A model of China's Beidou satellite navigation system on display during the 20th China Beijing International High-tech Expo held in June. Photo: AFP
A model of China's Beidou satellite navigation system on display during the 20th China Beijing International High-tech Expo held in June. Photo: AFP

The world’s first atomic clock in space is expected to give a big boost to BeiDou, China’s indigenous satellite navigation system, and make it more accurate.

The atomic clock, which uses an electron transition frequency of the electromagnetic spectrum of atoms as a frequency standard for ultra-accurate timekeeping, passed all tests in the Tiangong-2 space lab that was sent into orbit in September 2016.

The clock can reach a stability of 7.2×10-16, which means an error of within “one second every 30 million years,” Liu Liang, the leader of the project under the Chinese Academy of Sciences, told Xinhua. He added that mechanical watches for day-to-day timekeeping could err several seconds in a day.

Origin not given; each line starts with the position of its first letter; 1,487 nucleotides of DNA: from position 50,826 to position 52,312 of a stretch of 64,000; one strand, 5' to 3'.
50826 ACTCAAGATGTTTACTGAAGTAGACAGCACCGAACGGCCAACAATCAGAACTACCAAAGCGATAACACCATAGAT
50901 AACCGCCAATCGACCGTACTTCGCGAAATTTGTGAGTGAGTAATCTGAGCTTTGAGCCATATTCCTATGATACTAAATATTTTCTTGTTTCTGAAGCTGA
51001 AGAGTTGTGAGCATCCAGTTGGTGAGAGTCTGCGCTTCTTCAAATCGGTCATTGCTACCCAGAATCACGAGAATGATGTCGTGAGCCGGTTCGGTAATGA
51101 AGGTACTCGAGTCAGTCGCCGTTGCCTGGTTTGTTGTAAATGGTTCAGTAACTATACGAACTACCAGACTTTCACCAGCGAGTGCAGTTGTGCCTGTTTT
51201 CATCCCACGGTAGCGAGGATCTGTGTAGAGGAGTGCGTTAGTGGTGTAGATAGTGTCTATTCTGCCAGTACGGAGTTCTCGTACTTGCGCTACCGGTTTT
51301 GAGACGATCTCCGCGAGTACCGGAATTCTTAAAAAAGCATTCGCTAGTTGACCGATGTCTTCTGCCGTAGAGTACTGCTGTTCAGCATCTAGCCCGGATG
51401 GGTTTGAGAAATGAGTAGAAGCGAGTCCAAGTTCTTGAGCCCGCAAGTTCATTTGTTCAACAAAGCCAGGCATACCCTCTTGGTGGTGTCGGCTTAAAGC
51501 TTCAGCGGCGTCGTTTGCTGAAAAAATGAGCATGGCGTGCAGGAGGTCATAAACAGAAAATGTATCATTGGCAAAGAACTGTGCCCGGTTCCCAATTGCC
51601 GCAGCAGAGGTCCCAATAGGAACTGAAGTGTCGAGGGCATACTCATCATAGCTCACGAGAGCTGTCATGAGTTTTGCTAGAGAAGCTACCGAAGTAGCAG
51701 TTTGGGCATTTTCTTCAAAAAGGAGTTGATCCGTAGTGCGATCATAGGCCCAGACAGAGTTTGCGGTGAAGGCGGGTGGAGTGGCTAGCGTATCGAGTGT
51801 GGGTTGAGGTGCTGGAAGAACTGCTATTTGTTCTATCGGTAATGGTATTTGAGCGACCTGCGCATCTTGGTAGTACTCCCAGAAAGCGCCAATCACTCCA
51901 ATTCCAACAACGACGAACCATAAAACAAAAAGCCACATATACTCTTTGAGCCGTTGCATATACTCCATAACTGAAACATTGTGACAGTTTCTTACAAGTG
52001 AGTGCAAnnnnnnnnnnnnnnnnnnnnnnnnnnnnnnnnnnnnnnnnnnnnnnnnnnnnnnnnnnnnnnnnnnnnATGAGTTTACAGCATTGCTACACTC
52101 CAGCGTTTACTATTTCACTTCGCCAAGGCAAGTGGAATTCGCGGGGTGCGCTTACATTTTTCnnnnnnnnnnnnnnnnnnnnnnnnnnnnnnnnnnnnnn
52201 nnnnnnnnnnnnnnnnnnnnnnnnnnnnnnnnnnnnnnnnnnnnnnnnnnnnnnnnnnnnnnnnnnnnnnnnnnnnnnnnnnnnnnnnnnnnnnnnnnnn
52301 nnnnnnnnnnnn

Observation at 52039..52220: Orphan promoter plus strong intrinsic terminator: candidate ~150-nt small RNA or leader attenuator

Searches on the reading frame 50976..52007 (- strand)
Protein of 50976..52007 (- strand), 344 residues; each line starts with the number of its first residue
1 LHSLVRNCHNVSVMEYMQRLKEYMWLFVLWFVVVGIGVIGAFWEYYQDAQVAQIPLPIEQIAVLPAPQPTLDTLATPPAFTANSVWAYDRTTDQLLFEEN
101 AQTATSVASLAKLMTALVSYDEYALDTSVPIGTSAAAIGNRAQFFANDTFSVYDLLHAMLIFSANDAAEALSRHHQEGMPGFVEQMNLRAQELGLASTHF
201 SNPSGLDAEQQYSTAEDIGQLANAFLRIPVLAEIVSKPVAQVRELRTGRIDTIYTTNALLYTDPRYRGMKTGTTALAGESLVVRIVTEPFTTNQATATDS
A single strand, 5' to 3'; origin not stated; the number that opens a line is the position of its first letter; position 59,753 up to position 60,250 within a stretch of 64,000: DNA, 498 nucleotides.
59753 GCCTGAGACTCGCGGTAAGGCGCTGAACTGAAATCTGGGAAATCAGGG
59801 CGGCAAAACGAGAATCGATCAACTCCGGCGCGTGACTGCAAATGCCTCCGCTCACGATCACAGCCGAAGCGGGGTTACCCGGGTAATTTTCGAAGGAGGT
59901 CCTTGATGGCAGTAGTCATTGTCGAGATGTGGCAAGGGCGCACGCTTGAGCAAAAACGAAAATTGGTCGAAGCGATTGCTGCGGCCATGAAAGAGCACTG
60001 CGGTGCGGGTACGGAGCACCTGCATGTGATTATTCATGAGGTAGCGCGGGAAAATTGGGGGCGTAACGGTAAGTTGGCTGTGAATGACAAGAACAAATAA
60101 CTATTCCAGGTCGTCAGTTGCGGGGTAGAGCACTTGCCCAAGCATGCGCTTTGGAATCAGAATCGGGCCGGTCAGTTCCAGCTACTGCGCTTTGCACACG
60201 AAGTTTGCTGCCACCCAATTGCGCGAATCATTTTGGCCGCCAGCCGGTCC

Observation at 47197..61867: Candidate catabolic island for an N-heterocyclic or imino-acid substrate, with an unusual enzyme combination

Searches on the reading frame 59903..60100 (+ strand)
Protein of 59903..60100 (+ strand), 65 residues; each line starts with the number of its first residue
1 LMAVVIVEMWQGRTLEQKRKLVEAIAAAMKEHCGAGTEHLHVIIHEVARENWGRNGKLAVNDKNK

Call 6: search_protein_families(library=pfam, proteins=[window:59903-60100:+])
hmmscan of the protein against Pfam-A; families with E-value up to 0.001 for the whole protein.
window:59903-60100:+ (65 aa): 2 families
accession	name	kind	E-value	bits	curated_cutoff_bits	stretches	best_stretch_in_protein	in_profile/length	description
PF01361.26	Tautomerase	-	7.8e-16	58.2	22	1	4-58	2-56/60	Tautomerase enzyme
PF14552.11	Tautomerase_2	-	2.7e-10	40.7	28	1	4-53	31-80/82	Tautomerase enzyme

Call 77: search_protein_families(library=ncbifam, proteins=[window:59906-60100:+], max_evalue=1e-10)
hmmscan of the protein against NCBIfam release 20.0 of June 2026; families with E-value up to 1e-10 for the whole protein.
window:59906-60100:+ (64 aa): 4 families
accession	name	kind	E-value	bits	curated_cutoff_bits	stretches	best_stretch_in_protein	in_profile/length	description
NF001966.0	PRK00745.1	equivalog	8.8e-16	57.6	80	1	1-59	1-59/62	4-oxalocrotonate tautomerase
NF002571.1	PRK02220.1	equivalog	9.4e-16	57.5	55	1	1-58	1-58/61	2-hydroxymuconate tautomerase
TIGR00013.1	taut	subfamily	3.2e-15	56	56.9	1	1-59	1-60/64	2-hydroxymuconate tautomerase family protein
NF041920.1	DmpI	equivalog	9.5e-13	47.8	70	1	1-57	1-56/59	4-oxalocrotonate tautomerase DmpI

Testing the atomic clock was one of the 14 research programs conducted abroad the space lab in the past two years. The results were published in the journal Nature Communication this week.

China’s atomic clock in space is the cold type which uses laser-cooled atoms as a medium to receive highly stable frequency signals, while traditional ones use hot atoms which have limitations in their long-term stability, and such a clock operating in outer space can overcome the lack of gravity which causes timing errors on earth.

The chip-scale atomic clock is the core of a navigation satellite system. Improving an atomic clock’s performance is vital to enhancing the positioning accuracy, but also the stability of the BeiDou system.

Atomic clocks are so far the most accurate time and frequency standards known and are used as primary standards for international time distribution services, to control the wave frequency of television broadcasts and in global navigation satellite systems such as GPS.

Like GPS, DeiDou receivers on the ground works by measuring the relative time delay of signals from a minimum of four satellites, each of which has at least two onboard caesium and as many as two rubidium atomic clocks for precise timekeeping and accurate positioning.